An Alipay logo is seen next to Shanghai office building of Ant Group in Shanghai on November 3, 2020.
HECTOR RETAMAL | AFP via Getty Images
SINGAPORE — The abrupt suspension of Ant Group’s initial public offering has a greater immediate impact for Asia than the U.S. election result, according to the chief investment officer of Reyl Singapore, Daryl Liew.
That’s because it might represent a new global trend of tech companies coming under increased regulatory scrutiny, Liew told CNBC on Wednesday. As a result, investors may reevaluate the valuations of firms in the sector, he said.
Liew’s comments came after Ant Group’s record-setting debut was suspended due to regulatory concerns, days before its planned dual listing in Shanghai and Hong Kong on Thursday.
The Chinese fintech giant was gearing up to raise just under $34.5 billion in what would have been the world’s biggest initial public listing.
Prior to this development, Liew said the “general consensus” was that regulatory concerns were more associated with the West, and cited examples such as the antitrust probe of Google in the U.S. There weren’t “similar kind of rumblings” in China previously, he added, as firms such as Chinese tech behemoths Alibaba and Tencent appeared to have government support.
In a surprise move, however, Ant Group’s co-founder Jack Ma, and two other executives, were summoned by Chinese regulators on Monday before the listing was suspended. The Shanghai Stock Exchange referred to that meeting in explaining why it halted the debut, and Ant said it will be working through the regulatory concerns with the stock exchanges in Hong Kong and Shanghai.
Ant’s “blockbuster” IPO was also set to take place ahead of other planned future listings of Chinese tech firms such as JD.com’s financial technology arm, JD Digits, Liew added.
Liew said the IPO would have represented a “huge coming of age story” for China.
With the tech sector having been the market “darling” and becoming more prominent in terms of weightage on stock indexes globally, Liew questioned: “Is this something that has thrown a huge spanner in the works — not just for Ant but for other tech companies?”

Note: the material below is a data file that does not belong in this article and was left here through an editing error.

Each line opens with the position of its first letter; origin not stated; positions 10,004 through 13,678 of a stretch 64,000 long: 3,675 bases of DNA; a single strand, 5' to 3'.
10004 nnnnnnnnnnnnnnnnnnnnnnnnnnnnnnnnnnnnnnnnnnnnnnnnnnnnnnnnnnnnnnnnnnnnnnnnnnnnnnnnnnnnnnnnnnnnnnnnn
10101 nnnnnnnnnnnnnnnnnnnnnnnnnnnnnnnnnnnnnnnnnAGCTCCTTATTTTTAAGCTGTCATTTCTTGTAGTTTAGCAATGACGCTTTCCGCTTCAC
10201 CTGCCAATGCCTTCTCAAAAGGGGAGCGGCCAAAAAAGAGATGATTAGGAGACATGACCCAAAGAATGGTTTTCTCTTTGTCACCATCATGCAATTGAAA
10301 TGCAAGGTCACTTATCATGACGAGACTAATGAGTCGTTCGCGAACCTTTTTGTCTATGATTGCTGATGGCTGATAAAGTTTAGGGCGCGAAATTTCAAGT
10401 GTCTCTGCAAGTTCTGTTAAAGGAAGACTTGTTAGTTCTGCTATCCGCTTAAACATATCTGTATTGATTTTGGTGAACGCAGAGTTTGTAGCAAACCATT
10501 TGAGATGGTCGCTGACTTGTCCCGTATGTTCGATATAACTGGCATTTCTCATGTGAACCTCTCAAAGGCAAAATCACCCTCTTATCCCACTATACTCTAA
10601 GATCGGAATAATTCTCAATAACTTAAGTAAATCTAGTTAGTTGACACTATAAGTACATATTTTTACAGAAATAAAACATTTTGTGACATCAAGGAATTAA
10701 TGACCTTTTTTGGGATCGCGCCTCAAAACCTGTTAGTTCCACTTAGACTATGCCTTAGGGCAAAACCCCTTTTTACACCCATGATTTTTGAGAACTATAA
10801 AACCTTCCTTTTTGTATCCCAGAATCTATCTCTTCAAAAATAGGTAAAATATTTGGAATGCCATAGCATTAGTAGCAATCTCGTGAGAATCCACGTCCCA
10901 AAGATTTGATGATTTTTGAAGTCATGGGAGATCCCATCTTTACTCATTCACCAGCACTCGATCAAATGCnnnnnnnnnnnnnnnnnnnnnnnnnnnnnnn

“The fact that the Chinese are also now looking into this is a concern,” Liew said. “This, at least to me, came out from leftfield.”
Still, Marc Chandler, chief market strategist at Bannockburn Global Forex, said he did not think the suspension of Ant’s IPO will affect inflows of foreign money into China.
“I know we may distrust China. Beijing (may be) heavy handed in the markets, but perhaps … there’s some financial, macro prudential issues that are going on here,” Chandler said.
The age of (exponential) growth in the wilderness for internet finance is over — and that’s the reality the fintech investors have to embrace.
adjunct professor of law at New York University
Speaking to CNBC on Wednesday, he pointed out that fintech companies in China are not purely tech firms but are also “mini banks” that make loans and sell insurance. China’s integration into global capital markets is also a very positive development, he added.
Winston Ma, adjunct professor of law at New York University, expects greater scrutiny ahead.
“The increased scrutiny of internet lending is just the beginning, as more regulations such as the anti-trust and the personal data privacy protection are also coming to the picture,” Ma told CNBC’s “Asia Squawk Box” on Thursday.
“In short, the age of (exponential) growth in the wilderness for internet finance is over — and that’s the reality the fintech investors have to embrace,” he added.
As of Wednesday night in the U.S., there is still no clear winner in the U.S. presidential election and limited visibility as to whether President Donald Trump or former Vice President Joe Biden will win.
Asked about how investors should position themselves amid the uncertainty, Liew said: “Don’t be too overly concerned about who is going to be the president.”
Liew recommended that investors “go back to basics” and look at fundamentals and valuations of firms instead of trying to position for a clear winner in the election, given that there are there are many different “moving parts.”
— CNBC’s Abigail Ng and Arjun Kharpal contributed to the reporting.